There is another “sport” in America that closely resembles the way NASCAR operates. It is Professional Wrestling. The California court system also works the same way with celebrities.
It is pure bull and a disgrace that steward got away with his actions.Jrs 1 word $25000 steward none.nascar should hang head in shame and be disbanded and started up by some reliable people that has some real rules
Brett, if all the so-called sports writers would call NA$CAR out on this, things would change, but it isn’t going to happen. Brain Farce & Helter Skelter control the press credentials and no one is going to bite the hand that feeds them. Great column!!
NA$CAR’s rules have been inconsistent since Day 1. Harvick intentionally runs into somebody and gets parked for 2 laps. KyBu intentionally runs into Honraday and gets parked for the weekend.
There may be a reason outside of NA$CAR why they’re not going after drivers for using profanity laced diatribes. That’s because the FCC can no longer take actions against people who use profanity on TV or radio. This was based on a Supreme Court decision a couple of years ago regarding the First Amendement. So if the FCC can’t nail people for profanity on TV or radio, neither can NA$CAR. Unless they’re saying derogatory things about the piss poor product, questioning the integrity of the officials, or besmirching the COT II and it’s poor handling qualities and increased aero problems.
Is anybody surprised here? Hendricks racing pretty much runs the show. They might as well change the name to Hendricks cup. And Stewart-Haas racing is nothing more than a satellite of Hendricks. Cheatin’ Chad has gotten away with more crap over the years then anybody else in the sport. Stewart is a hypocritical cry baby. What happens if Stewart takes Logano this week end? Probably nothing.
I will do one better. Also at the Fontana race a new team owner in the Sprint Cup Seies confronted another team owner in front of over 20 fans. He threatened and screamed he was going to kick the other owners a$$ multiple times as he tried to walk away then followed him across the parking lot screaming expletives and eventually belly bumping the other owner. This was reported to NASCAR immediately afterwords with witnesses. It then is found out this same new owner has physically threatened a different owner and a supplier in the same fashion yet NASCAR has done nothing over this new owners illegal threats. The sad thing is the new owner is a black man from New York. Now we are all going to get together and have to file communicating threat and assault charges against him since NASCAR didn’t do anything.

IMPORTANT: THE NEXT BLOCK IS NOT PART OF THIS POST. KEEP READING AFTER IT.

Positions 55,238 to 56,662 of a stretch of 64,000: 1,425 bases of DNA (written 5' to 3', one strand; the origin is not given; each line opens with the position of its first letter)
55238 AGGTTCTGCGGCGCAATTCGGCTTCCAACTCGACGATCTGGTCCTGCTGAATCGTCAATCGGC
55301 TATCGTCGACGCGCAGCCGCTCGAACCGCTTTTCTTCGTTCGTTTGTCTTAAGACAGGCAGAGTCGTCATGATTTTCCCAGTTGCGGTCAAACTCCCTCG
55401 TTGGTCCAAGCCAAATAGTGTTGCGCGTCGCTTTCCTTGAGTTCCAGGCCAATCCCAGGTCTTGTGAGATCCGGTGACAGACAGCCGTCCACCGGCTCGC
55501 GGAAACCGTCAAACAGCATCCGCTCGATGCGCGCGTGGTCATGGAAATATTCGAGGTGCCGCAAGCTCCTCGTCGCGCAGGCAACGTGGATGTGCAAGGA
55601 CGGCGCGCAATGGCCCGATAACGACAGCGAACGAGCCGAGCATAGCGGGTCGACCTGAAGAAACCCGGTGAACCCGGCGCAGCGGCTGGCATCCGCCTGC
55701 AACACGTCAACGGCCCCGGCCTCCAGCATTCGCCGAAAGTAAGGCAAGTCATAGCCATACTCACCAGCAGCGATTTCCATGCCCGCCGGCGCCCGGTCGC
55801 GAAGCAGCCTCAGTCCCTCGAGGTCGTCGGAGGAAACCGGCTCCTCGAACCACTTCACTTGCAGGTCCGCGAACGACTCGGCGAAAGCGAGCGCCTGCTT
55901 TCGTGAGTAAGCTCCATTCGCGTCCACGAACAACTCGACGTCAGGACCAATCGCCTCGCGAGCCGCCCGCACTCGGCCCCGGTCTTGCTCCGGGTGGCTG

1) NASCAR inconsistency undermines legitimacy of sport.
2) No agreement has been reached in Washington to avoid the fiscal cliff.
3) North Korea threatens South Korea and US.
4) Al-queda declares jihad on everyone that isn’t in al-queda.
5) The pope is catholic.
Feel free to add your own “headlines”.
PS: You forgot the blatant retribution wreck Dale Jarrett delivered to Ryan Newman in 2005(?) when Newman pretty much destroyed Jarrett’s chance of making the chase. But the best one was Carl Edwards being behind the wall for over a hundred laps and then coming back out with the sole intention of paying back someone by blatantly wrecking them and then going back behind the wall (can’t remember the track or driver). Anyone?
The reason above owner flipped out on everyone. He owed money to two of the others and found out the third had warned them about doing business with him.
I agree with the article! Nascar has already spoken but Tony Steward needs to man up and do some serious apoligizing this week because he was clearly out of line with Logano. And no, I’m no Logano Fan but I will call a spade a spade and just about every driver on the track has blocked at some time or another to protect their position even Steward. And, what Nascar did to Carl Long was criminal. And, you know what, had that have been a name driver there was no way they would have penalized them that much for an engine that was .17” over the limit. I have one answer that pretty much says it all-Brian France. The rich kid who has no idea what he is doing and it’s evident every week when you see the empty seats in the stands. And, Nascar is so embarrassed they won’t even release attendance numbers anymore. Well, if I were France and Nascar I would be embarrassed too. Like someone said, all media needs to come down hard on Nascar for these stupid calls and fans need to start boycotting races until some sanity is restored. Looks like that is the only thing that will get their attention.
As a 40+ year stock car fan, (since 1968), I really have to laugh at the comments that Brian France is the one responsible for this. Such inconsistencies go back to the days of Bill France Jr & further on back to Big Bill running the show. The biggest difference now is the fact that there’s instant media to show the inconsistencies more. They’re going to favor the big teams & drivers, always have, always will, & they are going to have different favorites among those, as well as an inconsistent approach about who among that elite group gets fined/penalized for “actions detrimental to the sport” at any given time.
You’re right Mark, however, it seems Brian France has elevated inconsistencies to an art form.
Amen Brother I think that is why there is a lot of empty seats everybody is getting tired of the crap nascar is pulling
Brett, I couldn’t have said it better myself! As of this season, I’m no longer watching NASCAR races because the organization itself is a complete joke!
It’s another example of Brian’s rationale for decisions. “I’m making this up as I go.” (Indiana Jones)